By 2040, Islam could be the second-largest religion in the US – he Muslim population is growing, and in the next two decades Muslims could become the second-largest religious group in the United States, according to a Pew Research study.
However, that’s not the whole story.
The Pew Research Center combined studies they conducted in 2007, 2011 and 2017 with yearly data from the US Census (which does not track religious affiliation) to put together a portrait of the future of Muslims in America.
According to their data, the Muslim population is growing at an accelerated rate, and will more than double from an estimated 3.45 million in 2017 to an estimated 8.1 million in 2050. In the meantime, Muslims are expected to surpass Jews as the second-largest religious group.
Why? One easy answer is immigration — Pew’s research showed a record number of Muslims immigrated to the US in 2016. In fact, according to Pew, three-quarters of Muslims currently in the US are immigrants or children of immigrants.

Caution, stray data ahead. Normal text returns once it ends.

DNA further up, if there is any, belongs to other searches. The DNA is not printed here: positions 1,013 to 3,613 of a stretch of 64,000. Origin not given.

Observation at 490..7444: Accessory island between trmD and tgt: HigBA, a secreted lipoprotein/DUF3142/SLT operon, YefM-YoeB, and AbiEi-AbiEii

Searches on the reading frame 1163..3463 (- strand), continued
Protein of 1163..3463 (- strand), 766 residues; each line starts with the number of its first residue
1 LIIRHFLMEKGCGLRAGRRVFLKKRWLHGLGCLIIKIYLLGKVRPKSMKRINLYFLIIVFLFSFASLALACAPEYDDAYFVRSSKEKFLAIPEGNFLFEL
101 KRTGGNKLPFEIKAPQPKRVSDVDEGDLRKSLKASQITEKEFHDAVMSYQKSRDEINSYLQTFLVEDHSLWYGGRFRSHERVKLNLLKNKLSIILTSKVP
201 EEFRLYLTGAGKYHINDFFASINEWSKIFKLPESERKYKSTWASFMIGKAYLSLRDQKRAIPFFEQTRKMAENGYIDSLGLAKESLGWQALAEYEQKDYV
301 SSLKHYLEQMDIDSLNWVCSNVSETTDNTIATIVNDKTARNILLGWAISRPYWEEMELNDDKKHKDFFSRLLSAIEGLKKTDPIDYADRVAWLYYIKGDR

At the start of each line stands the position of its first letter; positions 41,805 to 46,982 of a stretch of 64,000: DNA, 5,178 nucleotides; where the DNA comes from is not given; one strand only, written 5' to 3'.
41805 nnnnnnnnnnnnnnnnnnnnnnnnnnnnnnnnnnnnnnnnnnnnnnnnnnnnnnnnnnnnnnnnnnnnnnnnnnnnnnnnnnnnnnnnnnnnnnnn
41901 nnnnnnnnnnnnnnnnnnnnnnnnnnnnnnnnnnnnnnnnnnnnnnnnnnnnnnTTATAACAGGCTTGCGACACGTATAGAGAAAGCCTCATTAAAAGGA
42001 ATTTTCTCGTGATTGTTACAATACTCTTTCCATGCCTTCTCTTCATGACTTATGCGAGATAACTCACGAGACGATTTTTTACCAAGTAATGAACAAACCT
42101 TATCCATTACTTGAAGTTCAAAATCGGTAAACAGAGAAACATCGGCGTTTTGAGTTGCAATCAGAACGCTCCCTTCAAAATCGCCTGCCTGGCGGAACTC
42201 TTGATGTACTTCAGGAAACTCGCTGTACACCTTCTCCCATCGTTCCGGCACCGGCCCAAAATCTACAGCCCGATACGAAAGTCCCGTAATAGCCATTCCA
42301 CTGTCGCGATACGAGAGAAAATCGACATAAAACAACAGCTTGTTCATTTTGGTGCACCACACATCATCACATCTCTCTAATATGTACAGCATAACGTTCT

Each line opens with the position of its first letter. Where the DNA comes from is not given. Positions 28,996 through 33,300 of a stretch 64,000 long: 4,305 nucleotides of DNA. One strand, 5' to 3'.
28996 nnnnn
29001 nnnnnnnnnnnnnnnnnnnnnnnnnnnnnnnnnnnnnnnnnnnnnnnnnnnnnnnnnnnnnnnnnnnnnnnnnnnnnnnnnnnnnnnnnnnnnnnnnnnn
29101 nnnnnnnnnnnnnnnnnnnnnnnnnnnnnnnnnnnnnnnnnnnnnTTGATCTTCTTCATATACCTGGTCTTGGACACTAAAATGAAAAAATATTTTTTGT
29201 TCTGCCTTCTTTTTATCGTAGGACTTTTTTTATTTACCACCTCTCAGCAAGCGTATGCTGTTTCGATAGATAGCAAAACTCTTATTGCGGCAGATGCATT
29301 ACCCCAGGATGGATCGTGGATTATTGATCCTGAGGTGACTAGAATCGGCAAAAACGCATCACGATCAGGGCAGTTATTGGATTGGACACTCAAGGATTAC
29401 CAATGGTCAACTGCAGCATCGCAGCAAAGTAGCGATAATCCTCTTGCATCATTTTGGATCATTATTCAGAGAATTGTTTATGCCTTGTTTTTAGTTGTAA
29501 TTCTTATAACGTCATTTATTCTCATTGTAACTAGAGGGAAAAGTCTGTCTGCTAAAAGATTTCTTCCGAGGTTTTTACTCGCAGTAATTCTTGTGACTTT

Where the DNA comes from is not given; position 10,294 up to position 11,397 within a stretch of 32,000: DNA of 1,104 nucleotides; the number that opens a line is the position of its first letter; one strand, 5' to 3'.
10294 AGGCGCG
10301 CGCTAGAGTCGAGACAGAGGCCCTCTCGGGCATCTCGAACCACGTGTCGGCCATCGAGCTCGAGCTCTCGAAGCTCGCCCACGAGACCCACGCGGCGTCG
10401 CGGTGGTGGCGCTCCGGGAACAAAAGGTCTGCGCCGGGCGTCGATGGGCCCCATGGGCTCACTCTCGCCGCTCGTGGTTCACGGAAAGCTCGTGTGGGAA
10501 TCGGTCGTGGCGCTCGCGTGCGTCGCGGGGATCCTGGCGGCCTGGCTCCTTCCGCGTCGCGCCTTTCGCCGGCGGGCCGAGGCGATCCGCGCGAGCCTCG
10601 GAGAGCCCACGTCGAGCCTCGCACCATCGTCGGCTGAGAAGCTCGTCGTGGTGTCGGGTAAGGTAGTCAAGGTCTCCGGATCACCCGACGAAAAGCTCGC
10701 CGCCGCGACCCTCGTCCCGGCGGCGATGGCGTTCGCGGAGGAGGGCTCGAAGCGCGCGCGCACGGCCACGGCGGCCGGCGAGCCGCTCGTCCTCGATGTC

There is another factor as well. On average, according to Pew, the Muslim population is younger than other religious groups, which means they have a higher fertility rate.
However, even as the Muslim population in America is set to double in the next few decades, they will still account for a tiny fraction of the overall US population, and shifts in other groups will also have a big impact on the country’s makeup.
For instance, in 2020, the projected Christian population will be 252,970,000 — almost 70 times the projected Muslim population. Read More > at CNN
California’s Brown Raises Prospect of Pension Cuts in Downturn – California Governor Jerry Brown said legal rulings may clear the way for making cuts to public pension benefits, which would go against long-standing assumptions and potentially provide financial relief to the state and its local governments.